The effect of thickness of titanium nitride coatings on bacterial adhesion.
|Abstract:||We report an interesting observation of minimization of bacterial attachment on titanium nitride coatings of increased thickness. DC magnetron sputtering method was used to prepare titanium nitride coatings of different thickness and the attachment of an oral bacteria Porphyromonas gingivalis was studied. With increase in thickness of the coatings the particle size increased and the order of bacterial attachment decreased while no variation was observed in the chemical composition.|
|Publication:||Name: Trends in Biomaterials and Artificial Organs Publisher: Society for Biomaterials and Artificial Organs Audience: Academic Format: Magazine/Journal Subject: Health Copyright: COPYRIGHT 2010 Society for Biomaterials and Artificial Organs ISSN: 0971-1198|
|Issue:||Date: August, 2010 Source Volume: 24 Source Issue: 2|
|Product:||Product Code: 2850000 Paints & Allied Products; 2852330 Wire & Insulating Coatings NAICS Code: 32551 Paint and Coating Manufacturing SIC Code: 2851 Paints and allied products|
The excellent intrinsic biocompatibility of titanium nitride (TiN) is well documented in various biomedical applications [1-3]. Dion et al.  demonstrated the use of TiN in left ventricular assisted devices. Mitamura et al.  showed that the blood compatibility of TiN films was as good as that of low-temperature isotropic pyrolytic carbon and the durability of titanium heart valve cages coated with TiN increased seven-fold. Coll and Jacquet  observed great reduction of wear rate in implants with TiN surface coating. Chung et al.  found that the TiN based coatings significantly improve electrochemical and biocompatibility properties of the base material. Huang et al.  reported good corrosion resistance and cell adhesion behavior of TiN coated implants. However, the antibacterial property of TiN coatings is not well determined. Scarano et. al.  and Koerner et. Al  showed reduced bacterial adhesion on TiN surfaces. On the other hand, Yoshineri et. al [11, 12] and Jeyachandran et.al.  reported no influence of TiN coatings on bacterial adhesion. In this communication, we report an interesting observation of reduced bacterial adhesion on TiN surfaces with increase in thickness of the coatings.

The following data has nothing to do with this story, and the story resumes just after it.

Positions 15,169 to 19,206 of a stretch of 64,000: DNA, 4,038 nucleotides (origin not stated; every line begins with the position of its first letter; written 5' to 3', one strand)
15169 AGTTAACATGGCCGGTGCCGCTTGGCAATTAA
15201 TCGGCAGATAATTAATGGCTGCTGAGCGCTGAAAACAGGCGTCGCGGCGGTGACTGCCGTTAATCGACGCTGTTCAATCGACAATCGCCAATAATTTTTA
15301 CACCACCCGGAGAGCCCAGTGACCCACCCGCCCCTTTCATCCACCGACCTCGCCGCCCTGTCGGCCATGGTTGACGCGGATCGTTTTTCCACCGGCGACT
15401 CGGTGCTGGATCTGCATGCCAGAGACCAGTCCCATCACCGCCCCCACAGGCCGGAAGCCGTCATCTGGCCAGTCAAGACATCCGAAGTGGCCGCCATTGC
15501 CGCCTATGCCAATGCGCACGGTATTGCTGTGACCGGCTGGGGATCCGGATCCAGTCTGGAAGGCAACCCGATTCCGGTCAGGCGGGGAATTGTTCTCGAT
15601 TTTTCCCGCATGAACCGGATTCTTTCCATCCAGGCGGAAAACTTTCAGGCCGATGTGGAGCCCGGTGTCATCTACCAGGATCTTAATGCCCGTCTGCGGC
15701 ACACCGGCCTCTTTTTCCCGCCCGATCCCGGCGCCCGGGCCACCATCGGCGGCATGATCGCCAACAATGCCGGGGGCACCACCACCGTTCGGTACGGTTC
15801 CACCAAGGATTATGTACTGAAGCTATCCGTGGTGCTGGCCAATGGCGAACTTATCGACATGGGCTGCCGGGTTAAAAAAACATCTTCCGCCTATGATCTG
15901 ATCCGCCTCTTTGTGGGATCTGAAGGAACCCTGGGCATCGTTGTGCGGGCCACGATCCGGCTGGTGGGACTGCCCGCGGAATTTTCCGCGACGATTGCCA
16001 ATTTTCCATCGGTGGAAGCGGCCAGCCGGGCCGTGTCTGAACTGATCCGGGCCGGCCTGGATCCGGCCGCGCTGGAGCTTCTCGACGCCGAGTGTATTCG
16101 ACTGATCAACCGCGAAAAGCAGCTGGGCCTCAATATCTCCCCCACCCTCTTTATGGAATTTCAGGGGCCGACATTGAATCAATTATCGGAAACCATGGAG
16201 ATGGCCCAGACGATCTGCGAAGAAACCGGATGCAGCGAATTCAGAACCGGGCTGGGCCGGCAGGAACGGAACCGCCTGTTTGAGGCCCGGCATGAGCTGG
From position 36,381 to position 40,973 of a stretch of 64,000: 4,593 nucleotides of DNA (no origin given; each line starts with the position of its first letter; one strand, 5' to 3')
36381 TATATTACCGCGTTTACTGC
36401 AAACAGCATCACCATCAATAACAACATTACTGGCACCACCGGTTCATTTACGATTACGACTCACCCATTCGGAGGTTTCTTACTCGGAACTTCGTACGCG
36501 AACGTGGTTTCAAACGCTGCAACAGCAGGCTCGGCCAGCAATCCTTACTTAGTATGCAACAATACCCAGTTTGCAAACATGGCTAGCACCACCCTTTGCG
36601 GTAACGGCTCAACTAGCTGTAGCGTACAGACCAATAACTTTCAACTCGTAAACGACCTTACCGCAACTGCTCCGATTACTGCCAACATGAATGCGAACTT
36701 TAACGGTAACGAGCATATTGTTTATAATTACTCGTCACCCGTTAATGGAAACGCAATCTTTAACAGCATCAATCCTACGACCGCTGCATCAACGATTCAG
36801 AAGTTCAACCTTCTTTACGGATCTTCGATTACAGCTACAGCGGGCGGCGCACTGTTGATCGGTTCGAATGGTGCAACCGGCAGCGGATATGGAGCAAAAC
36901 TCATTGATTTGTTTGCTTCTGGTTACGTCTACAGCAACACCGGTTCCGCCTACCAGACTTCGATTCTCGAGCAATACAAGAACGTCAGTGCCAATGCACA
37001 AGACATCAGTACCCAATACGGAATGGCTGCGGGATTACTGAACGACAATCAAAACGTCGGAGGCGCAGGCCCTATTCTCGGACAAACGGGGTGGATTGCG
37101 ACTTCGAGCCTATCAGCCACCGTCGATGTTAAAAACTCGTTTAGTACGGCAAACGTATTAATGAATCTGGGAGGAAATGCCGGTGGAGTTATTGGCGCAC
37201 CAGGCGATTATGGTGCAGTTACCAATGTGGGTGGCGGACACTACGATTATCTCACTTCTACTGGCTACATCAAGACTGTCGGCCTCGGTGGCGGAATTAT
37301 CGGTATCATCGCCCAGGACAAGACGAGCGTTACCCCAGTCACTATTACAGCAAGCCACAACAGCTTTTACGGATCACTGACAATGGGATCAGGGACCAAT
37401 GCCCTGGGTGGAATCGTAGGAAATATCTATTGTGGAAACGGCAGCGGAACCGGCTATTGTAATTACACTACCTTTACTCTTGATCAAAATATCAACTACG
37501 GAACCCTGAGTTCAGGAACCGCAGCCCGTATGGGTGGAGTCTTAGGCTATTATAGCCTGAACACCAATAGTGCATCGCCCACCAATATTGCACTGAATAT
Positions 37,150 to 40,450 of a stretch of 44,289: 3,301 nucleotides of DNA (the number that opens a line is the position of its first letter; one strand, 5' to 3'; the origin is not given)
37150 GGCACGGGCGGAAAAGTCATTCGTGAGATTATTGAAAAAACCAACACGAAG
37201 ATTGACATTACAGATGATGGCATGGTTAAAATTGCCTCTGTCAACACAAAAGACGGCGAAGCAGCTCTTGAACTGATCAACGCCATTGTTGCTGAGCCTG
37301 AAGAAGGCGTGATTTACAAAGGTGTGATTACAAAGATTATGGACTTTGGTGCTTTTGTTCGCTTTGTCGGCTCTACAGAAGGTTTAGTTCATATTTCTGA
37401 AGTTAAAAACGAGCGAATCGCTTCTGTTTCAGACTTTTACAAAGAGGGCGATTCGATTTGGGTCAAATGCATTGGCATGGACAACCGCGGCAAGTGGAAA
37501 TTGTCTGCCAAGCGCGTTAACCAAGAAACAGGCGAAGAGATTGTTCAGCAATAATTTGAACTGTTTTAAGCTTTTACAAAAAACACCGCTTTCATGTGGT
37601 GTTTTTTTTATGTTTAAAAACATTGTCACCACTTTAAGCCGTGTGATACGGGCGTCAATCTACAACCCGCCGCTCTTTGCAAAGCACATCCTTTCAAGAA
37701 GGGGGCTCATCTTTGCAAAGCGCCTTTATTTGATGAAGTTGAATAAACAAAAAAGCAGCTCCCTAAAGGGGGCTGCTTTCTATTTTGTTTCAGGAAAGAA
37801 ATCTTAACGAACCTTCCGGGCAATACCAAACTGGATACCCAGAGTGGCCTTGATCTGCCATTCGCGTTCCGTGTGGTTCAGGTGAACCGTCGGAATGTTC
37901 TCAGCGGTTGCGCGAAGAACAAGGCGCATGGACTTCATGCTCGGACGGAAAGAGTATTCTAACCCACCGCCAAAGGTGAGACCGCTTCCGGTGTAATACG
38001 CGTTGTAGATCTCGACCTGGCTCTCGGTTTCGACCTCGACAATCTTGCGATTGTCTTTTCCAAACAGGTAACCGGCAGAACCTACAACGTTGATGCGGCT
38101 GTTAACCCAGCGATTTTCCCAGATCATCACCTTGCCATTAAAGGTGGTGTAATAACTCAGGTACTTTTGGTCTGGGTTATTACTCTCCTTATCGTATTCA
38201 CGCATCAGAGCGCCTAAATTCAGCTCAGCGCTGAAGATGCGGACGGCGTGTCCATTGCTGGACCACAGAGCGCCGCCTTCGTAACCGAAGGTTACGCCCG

Materials and Methods
A detailed description of the coating method and bacterial experimental conditions is presented in our previous paper . Briefly, TiN coatings were prepared on silicon substrates by d.c. magnetron sputtering at a typical base pressure of 4 x [10.sup.-4] Pa, sputtering pressure of 1.1 Pa, cathode power of 100 W and substrate-target distance of 0.1 cm. At 27 % and 37 % of nitrogen reactive gas concentrations, TiN coatings of thicknesses 145 and 230 nm and 160, 220 and 270 nm respectively were prepared. The bacterial strain used for adhesion studies was an oral bacterium Porphyromonas gingivalis (Pg, ATCC 33277).
The thicknesses of the coatings were obtained using a VASE spectroscopic ellipsometer (SE, J A Woollam Inc.). The surface composition of the coatings was measured using Perkin Elmer PHI 5400 ESCA X-ray photoelectron spectrometer (XPS). A scanning electron microscopes (SEM) Philips XL20 system was used to measure the microstructure of the coatings and a KYKY 2800 SEM system was used to measure bacterial adhesion results.
[FIGURE 1 OMITTED]
Results and Discussion
In our previous paper , we reported the bacterial adhesion property of TiN coatings of thickness 100 nm. Therein tested TiN coatings of different surface chemical composition (Ti/N = 1.1 to 3.0) or microstructure (roughness = 1.3 to 3.5) showed higher bacterial adhesion and also biofilm formation.